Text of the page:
Admittedly there is a risk in any course we follow other than this, but every lesson in history tells us that the greater risk lies in appeasement, and this is the specter our well-meaning liberal friends refuse to face--that their policy of accommodation is appeasement, and it gives no choice between peace and war, only between fight and surrender. If we continue to accommodate, continue to back and retreat, eventually we have to face the final demand--the ultimatum. And what then? When Nikita Khrushchev has told his people he knows what our answer will be? He has told them that we are retreating under the pressure of the Cold War, and someday when the time comes to deliver the ultimatum, our surrender will be voluntary because by that time we will have weakened from within spiritually, morally, and economically. He believes this because from our side he has heard voices pleading for "peace at any price" or "better Red than dead," or as one commentator put it, he would rather "live on his knees than die on his feet." And therein lies the road to war, because those voices don't speak for the rest of us. You and I know and do not believe that life is so dear and peace so sweet as to be purchased at the price of chains and slavery. If nothing in life is worth dying for, when did this begin--just in the face of this enemy? Or should Moses have told the children of Israel to live in slavery under the pharaohs? Should Christ have refused the cross? Should the patriots at Concord Bridge have thrown down their guns and refused to fire the shot heard 'round the world? The martyrs of history were not fools, and our honored dead who gave their lives to stop the advance of the Nazis didn't die in vain. Where, then, is the road to peace? Well, it's a simple answer after all.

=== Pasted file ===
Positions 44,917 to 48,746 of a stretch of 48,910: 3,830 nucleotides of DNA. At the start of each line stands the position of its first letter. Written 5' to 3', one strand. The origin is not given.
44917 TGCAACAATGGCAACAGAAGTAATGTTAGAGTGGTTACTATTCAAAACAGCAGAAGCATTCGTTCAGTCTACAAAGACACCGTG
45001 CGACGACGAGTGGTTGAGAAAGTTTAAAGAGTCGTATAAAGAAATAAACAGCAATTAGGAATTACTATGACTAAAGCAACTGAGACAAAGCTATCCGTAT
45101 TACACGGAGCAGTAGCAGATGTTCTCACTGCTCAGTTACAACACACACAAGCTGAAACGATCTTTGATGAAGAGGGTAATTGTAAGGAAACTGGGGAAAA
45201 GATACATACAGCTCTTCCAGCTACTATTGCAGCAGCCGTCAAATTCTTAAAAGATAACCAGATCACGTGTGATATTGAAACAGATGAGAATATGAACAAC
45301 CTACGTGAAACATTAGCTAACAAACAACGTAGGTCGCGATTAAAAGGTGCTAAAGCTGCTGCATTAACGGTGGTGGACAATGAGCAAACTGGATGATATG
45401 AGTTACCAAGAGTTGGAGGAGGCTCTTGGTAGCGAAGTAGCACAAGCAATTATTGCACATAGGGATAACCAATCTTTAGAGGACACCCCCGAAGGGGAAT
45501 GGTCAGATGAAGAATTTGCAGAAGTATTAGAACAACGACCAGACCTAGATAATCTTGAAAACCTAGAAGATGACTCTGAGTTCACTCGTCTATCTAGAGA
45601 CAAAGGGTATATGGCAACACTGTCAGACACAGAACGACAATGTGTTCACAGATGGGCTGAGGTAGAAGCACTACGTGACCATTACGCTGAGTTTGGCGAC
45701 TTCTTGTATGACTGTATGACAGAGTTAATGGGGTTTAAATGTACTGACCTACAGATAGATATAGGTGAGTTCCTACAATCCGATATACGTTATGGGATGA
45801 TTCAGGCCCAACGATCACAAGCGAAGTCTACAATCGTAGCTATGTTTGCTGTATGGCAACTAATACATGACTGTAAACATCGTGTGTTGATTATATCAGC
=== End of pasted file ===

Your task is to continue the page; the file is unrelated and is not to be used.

You and I have the courage to say to our enemies, "There is a price we will not pay." There is a point beyond which they must not advance. This is the meaning in the phrase of Barry Goldwater's "peace through strength." Winston Churchill said that "the destiny of man is not measured by material computation. When great forces are on the move in the world, we learn we are spirits--not animals." And he said, "There is something going on in time and space, and beyond time and space, which, whether we like it or not, spells duty."

You and I have a rendezvous with destiny. We will preserve for our children this, the last best hope of man on Earth, or we will sentence them to take the last step into a thousand years of darkness.






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3 comments:

FMF said...

What? This ISN'T a political blog? Could have fooled me. ;-)

Good thing I agree with you most of the time.

Christa said...

I was young in President Reagan's administration, but everything I've learned about him leads me to agree with you.

You know what I wish we had now?(brushing aside all the war topics) I wish we had a president who was a great orator. I miss fabulous speeches you can really get behind.

Tim Frazier said...

I've recently been hunting down and replaying Reagan's speeches as I pine for a new Republican hero. I just can't find the Reagan mix amongst the current contenders. A great orator would be a nice plus, but I'll be happy just to find an uncompromising Christian who is socially and financially conservative to vote for. I'll never find that in the Demmocrat camp, and it's getting scarcer on the Republican side.